Europe South Asia Asia Pacific Americas Middle East Africa BBC Homepage World Service Education



Front Page

World

UK

UK Politics

Business

Sci/Tech

Health

Education

Sport

Entertainment

Talking Point
On Air
Feedback
Low Graphics
Help

Thursday, July 9, 1998 Published at 05:39 GMT 06:39 UK


UK

Organic farmer makes genetic challenge

Devon demonstrations against the gene experiments.

An organic farmer is seeking a judicial review in the High Court to examine the experimental planting of genetically altered maize in a field next to his Devon farm.

Guy Watson believes there's a risk of cross-pollination between the maize and his own crops, which could mean he can no longer call his produce "organic".


[ image: Guy Watson: fears his farm will no longer be organic]
Guy Watson: fears his farm will no longer be organic
"One of the very firm rules of organic farming is that no product can contain any genetically modified material whatsoever," he said.

Mr Watson estimates he could lose up to £20,000 as a result and is seeking to have the experiments stopped because he believes trials of the genetically altered crop might breach Government regulations.

But Dr Thomas Jolliffe of seed manufacturers Advanta Holdings UK Ltd says that there is no risk attached to the experiments they are carrying out in Devon.

"There are no risks perceived with this genetically engineered maize," he says.

"While cross pollination is theoretically possible, the consequences have been looked at and are regarded as not being significant."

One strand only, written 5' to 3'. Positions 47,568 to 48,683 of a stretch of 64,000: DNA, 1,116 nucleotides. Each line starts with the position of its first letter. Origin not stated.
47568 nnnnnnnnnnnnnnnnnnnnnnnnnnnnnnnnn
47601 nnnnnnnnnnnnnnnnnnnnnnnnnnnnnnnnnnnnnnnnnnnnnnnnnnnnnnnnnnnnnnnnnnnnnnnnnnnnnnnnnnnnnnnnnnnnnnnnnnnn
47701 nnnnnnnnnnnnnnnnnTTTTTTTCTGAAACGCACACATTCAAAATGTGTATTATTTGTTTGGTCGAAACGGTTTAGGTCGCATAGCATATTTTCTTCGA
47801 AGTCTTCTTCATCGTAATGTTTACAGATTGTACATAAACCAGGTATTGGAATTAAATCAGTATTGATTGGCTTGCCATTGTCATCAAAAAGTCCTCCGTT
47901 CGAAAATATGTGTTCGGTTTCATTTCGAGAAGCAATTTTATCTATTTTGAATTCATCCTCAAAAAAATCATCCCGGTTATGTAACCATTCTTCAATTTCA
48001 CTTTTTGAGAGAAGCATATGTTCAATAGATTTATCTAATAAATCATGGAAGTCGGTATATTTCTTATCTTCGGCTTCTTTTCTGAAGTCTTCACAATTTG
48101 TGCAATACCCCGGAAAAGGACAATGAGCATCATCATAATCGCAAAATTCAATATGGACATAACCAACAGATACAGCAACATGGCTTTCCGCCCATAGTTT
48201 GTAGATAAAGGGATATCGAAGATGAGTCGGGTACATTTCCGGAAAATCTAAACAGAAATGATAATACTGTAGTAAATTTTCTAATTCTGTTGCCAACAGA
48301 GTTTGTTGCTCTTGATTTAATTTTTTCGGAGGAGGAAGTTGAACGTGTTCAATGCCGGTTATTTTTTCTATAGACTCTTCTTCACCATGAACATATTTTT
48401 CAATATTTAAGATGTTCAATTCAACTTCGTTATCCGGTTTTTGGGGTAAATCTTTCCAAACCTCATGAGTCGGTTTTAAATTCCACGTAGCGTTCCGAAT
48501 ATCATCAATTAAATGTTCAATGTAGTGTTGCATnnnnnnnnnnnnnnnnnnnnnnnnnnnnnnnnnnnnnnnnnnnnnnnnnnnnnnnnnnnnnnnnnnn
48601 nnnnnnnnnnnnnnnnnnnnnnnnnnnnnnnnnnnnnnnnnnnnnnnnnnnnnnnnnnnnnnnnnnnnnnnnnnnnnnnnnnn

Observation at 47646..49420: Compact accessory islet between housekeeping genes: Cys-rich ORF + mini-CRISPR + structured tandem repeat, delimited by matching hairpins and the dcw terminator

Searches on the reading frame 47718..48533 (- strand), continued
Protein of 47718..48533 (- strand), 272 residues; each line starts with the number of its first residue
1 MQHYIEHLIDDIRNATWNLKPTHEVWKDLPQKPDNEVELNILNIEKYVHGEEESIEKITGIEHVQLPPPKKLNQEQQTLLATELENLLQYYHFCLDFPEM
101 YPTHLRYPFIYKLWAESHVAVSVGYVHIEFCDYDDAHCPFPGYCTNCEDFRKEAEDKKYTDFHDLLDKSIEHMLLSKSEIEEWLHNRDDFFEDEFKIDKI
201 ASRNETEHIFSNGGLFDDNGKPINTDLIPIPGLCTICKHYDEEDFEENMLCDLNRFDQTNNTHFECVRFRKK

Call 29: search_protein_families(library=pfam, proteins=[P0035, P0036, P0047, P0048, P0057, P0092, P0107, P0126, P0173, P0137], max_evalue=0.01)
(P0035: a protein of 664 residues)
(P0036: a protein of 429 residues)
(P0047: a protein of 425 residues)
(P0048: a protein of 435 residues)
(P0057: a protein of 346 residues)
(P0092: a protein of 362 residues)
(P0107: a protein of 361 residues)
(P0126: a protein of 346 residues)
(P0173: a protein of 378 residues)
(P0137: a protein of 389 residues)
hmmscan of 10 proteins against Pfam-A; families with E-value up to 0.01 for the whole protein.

The case won't be about the rights and wrongs of genetically engineering crops, it will be decided by the technicalities of how the government decided to allow the trials to go ahead.

But with public interest growing in this controversial technology the outcome will be closely watched.





Advanced options | Search tips




Back to top | BBC News Home | BBC Homepage | ©


UK Contents

Northern Ireland
Scotland
Wales
England
Relevant Stories

08 Jul 98†|†UK
Government advisors urge genetic crops ban





Internet Links

Campaign to ban genetically engineered food

Department of the Environment, Transport and Regions


The BBC is not responsible for the content of external internet sites.




In this section

Next steps for peace

Blairs' surprise over baby

Bowled over by Lord's

Beef row 'compromise' under fire

Hamilton 'would sell mother'

Industry misses new trains target

From Sport
Quins fightback shocks Cardiff

From Business
Vodafone takeover battle heats up

IRA ceasefire challenge rejected

Thousands celebrate Asian culture

From Sport
Christie could get two-year ban

From Entertainment
Colleagues remember Compo

Mother pleads for baby's return

Toys withdrawn in E.coli health scare

From Health
Nurses role set to expand

Israeli PM's plane in accident

More lottery cash for grassroots

Pro-lifers plan shock launch

Double killer gets life

From Health
Cold 'cure' comes one step closer

From UK Politics
Straw on trial over jury reform

Tatchell calls for rights probe into Mugabe

Ex-spy stays out in the cold

From UK Politics
Blair warns Livingstone

From Health
Smear equipment `misses cancers'

From Entertainment
Boyzone star gets in Christmas spirit

Fake bubbly warning

Murder jury hears dead girl's diary

From UK Politics
Germ warfare fiasco revealed

Blair babe triggers tabloid frenzy

Tourists shot by mistake

A new look for News Online